Many doctors believe in alternative medicines instead of, or in conjunction with, prescription medications. Similarly, many patients prefer holistic, or “alternative medicine” because prescription medications are costly, there are concerns related to addiction, and many find the potential side-effects undesirable. Finally, many baby – boomers taking care of elderly parents, prefer the effectiveness of marijuana for their aging parents, as opposed to prescription medicines, because it adds to their quality of life and the quality of life of the family. The next obvious issue is then, where can patients and their families obtain safe medical marijuana.
Pasadena is reprehensive of a city that needs to seriously re-visit the issue of “public safety” and “public health”. Just because a city can prohibit, does not mean they should. And for the council member who stated in the December 23rd meeting that marijuana is “federally prohibited so we should follow the law”, it is doubtful that Governor Brown and California’s legislative leaders are losing sleep over the laws that passed in October. They are not worrying about federal prosecution – because the federal government has actually encouraged these laws be written. Though imperfect, they are responsible laws that protect California citizens, because they regulate, and provide a map for safe access.
Los Angeles County has provided safe access to its city – Pasadena has access therefore to the knowledge of how to regulate marijuana. Counties are created to be state agents. A major function of a county is to assist the state in administrating state programs. Counties were created to advance state policies in areas which include social well-fair. Wilkinson v Lund (1929) 102 CA 767, 772. “All the people of the state are equally interested in the enforcement of law and order by every county, the administration of justice therein, the conduct of official business, the preservation of public health,… the support of the old and helpless…”Wilkinson v Lund . Cities are created as instruments of local selfgovernment for the residents of cities under uniform procedures established by the legislature. Cal. Const. art XI, §2; Govt Code §56000 et seq.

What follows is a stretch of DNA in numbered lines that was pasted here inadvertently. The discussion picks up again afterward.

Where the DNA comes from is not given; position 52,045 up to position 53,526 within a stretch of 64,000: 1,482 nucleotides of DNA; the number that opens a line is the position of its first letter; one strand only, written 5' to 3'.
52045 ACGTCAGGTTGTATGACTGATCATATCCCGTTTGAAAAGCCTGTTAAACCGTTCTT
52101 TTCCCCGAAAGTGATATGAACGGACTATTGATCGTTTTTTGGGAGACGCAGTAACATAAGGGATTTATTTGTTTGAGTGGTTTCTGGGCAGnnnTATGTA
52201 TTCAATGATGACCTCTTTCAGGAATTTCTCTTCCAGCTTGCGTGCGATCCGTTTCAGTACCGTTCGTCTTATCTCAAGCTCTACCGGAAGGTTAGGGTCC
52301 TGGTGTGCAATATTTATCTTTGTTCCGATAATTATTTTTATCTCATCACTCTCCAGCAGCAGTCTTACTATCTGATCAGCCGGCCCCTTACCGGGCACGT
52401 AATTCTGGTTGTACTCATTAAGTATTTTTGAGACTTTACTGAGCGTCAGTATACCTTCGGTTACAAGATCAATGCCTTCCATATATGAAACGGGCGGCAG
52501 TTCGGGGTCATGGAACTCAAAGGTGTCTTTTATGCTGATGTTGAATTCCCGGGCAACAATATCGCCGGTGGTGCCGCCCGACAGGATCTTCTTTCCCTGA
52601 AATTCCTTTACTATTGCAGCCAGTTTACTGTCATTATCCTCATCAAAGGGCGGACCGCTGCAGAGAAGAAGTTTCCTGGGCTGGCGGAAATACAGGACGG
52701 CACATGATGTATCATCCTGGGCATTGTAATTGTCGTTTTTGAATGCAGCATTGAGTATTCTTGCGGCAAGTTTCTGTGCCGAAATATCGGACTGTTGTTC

These obligations beg the question why so many public servants, counties, and cities, choose not to support California’s Legislature, when laws have been implemented for public safety and for public health purposes. The California legislature has enacted new laws precisely because these leaders understand what is in the best interest of Californians as a whole. The official business of regulation of medical marijuana is an act in favor of public health and public safety.
Michele Brooke, founder of Brooke Law Group, has a wide range of legal experience based on over ten years of law firm experience. In addition to a wide variety of legal practice areas, Brooke Law Group practices in the specialty area of what is now being called “Cannabusiness” law; providing California cannabusiness entrepreneurs with a wide range of business and consulting services and litigation services, when necessary. See ca-cannabusiness-lawgroup.com. Michele Brooke is a conscientious professional, dedicated to providing excellent legal services at a competitive price.
Attorney Brooke is a member of the Pasadena Bar Association, the Los Angeles County Bar Association, NORML.org, Americans for Safe Access, The Esquire Network, the Pasadena Chamber of Commerce, the Pasadena Rotary Club and the American Herbal Products Association Cannabis and Sports Nutrition committees. Additionally, she is an adjunct professor at Pasadena City College and a member of the advisory board for the Pasadena City College ABA certified Paralegal Program.